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UK ANNOUNCES PROGRAM TO IMPROVE LEXINGTON'S EAST END

By Selena Stevens

 

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The East End Community Outreach Partnership Center uses a multidisciplinary focus to address problems in the community and involves faculty and graduate students from four UK colleges.

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Feb. 1, 2002 (Lexington, Ky.) -- The University of Kentucky announced today a new $400,000 initiative, supported by funding from the U.S. Department of Housing and Urban Development/Office of Policy Development and Research, aimed at bettering the lives of people in an east Lexington community.

The East End Community Outreach Partnership Center, based at the YWCA Phillis Wheatley Center, 647 Chestnut St., will help residents address the family, educational, housing and neighborhood revitalization issues. UK President Lee T. Todd Jr., UK Dean of the College of Human Environmental Sciences Retia Walker, Lexington Mayor Pam Miller and Lexington-Fayette Urban County Councilman George Brown were on hand to officially open the center.

The uniqueness of this initiative is the partnership between the university, residents and more than 22 community-based organizations and local government agencies.

This project uses a multidisciplinary focus to address problems in the East End Community and involves faculty and graduate students from four UK colleges - Architecture, Education, Human Environmental Sciences and Social Work.

"This is an opportunity for the university to become more engaged in the community and better carry out its land-grant mission of helping all people of the Commonwealth," said Walker, principal investigator of the grant program. "UK is an 'engaged university' that values the contributions of faculty outreach scholarship, student service learning and residents to make a difference in the community."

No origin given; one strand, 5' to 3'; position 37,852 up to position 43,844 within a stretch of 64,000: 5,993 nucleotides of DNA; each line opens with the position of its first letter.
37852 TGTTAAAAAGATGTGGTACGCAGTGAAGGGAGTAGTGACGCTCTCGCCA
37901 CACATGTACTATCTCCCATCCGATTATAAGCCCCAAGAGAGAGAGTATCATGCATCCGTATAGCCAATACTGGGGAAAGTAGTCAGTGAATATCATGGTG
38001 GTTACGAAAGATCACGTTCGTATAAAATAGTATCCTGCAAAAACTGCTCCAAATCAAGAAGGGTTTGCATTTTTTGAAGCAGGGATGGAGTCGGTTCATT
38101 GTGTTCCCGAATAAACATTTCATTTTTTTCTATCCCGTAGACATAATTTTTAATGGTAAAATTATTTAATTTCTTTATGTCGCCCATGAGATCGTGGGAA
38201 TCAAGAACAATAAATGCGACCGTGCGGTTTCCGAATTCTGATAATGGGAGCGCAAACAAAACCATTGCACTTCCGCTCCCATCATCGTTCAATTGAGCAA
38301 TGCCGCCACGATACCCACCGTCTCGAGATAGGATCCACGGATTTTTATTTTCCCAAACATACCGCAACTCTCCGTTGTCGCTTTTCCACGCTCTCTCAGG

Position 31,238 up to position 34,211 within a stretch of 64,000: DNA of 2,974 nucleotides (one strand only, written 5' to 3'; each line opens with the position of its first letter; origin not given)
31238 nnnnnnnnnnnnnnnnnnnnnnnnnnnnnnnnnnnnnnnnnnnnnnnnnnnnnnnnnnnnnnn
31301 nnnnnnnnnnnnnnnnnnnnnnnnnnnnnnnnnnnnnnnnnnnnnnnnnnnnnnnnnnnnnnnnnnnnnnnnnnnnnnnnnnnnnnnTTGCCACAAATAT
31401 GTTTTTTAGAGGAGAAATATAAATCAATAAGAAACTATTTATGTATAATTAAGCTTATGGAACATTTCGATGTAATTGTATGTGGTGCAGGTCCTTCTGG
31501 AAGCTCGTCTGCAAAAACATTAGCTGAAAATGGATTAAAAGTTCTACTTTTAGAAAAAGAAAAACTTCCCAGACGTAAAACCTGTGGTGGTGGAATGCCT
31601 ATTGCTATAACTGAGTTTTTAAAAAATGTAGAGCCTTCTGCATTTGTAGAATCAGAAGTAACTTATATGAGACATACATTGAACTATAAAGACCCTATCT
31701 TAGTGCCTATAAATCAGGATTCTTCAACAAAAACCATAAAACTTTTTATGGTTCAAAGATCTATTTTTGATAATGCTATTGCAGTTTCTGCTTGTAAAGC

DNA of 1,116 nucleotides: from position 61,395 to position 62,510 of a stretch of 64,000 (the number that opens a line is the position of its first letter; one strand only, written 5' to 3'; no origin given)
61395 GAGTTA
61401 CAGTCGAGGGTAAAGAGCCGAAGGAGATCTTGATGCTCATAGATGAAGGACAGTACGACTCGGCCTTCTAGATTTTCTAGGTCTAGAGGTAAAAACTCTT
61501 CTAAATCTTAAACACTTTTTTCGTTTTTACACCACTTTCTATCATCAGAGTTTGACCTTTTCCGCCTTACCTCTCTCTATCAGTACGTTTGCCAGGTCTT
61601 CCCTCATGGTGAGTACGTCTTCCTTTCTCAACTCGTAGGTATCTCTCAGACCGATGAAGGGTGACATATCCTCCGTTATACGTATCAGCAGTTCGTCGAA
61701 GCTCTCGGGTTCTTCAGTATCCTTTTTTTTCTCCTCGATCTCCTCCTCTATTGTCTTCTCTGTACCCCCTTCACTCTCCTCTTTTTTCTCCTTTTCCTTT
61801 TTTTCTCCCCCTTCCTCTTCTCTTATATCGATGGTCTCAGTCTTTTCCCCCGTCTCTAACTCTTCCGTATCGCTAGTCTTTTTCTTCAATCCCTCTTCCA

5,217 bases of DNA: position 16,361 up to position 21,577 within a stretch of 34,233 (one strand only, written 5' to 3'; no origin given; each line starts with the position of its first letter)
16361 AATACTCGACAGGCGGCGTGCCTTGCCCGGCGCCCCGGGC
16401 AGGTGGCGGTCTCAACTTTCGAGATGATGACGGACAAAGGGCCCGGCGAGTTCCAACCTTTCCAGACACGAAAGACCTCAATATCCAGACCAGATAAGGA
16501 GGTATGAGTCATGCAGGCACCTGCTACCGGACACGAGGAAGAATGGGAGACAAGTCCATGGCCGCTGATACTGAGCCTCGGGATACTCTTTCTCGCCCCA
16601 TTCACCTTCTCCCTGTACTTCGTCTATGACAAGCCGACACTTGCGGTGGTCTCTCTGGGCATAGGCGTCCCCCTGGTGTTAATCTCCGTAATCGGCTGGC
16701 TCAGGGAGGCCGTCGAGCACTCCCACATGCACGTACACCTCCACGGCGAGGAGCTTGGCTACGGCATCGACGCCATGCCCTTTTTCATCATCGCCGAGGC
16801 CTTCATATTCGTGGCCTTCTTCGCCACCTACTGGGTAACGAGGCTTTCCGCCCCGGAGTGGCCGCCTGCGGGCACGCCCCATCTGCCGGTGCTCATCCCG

The Community Outreach Partnership Center will focus on awareness, options and opportunities for residents and will help mobilize them to become advocates for change.

Four programs will be offered:

-- The Community-Family Resource Program will create six Village Exchange Groups in which residents will share knowledge and skills as they work toward becoming self-sufficient, participate in community leadership training and benefit from improved coordination of community-based services. Celia Hayhoe of the College of Human Environmental Sciences and Robin Ersing of the College of Social Work will provide leadership for this program. Ersing is the project's co-principal investigator.

-- The Family Educational Resource Program will help families bridge gaps between home and school and assist them in understanding the effect of administrative and programmatic decisions on their children. The goal is to increase student performance in school, decrease dropout rates and increase employment opportunities through enhanced educational options. Leah Nellis of the College of Education is the leading this program.

-- The Housing Revitalization Program will help residents improve housing conditions, address fair housing and landlord-tenant issues and increase opportunities for repairs and home ownership. Michaele Pride-Wells of the College of Architecture is this program's faculty leader.

-- The Neighborhood Revitalization Program will promote business development in the area, provide small business training and promote "Adopt A Block" clean-up projects. David Mohney, dean of the College of Architecture and co-principal investigator, will provide leadership for this program. The center's activities will be coordinated by Robin Taylor, a professional social worker on loan from the Youth Services Division of the Lexington-Fayette Urban County Government.

Space for the project is being provided by the Phillis Wheatley YWCA. Other agencies and community-based organizations are providing a variety of in-kind services in support of this project. Volunteers are being recruited from the community to assist and become involved, Walker said.

"The answers are out there," she said. "We just need to come together, iron out the issues and start working on the solutions."


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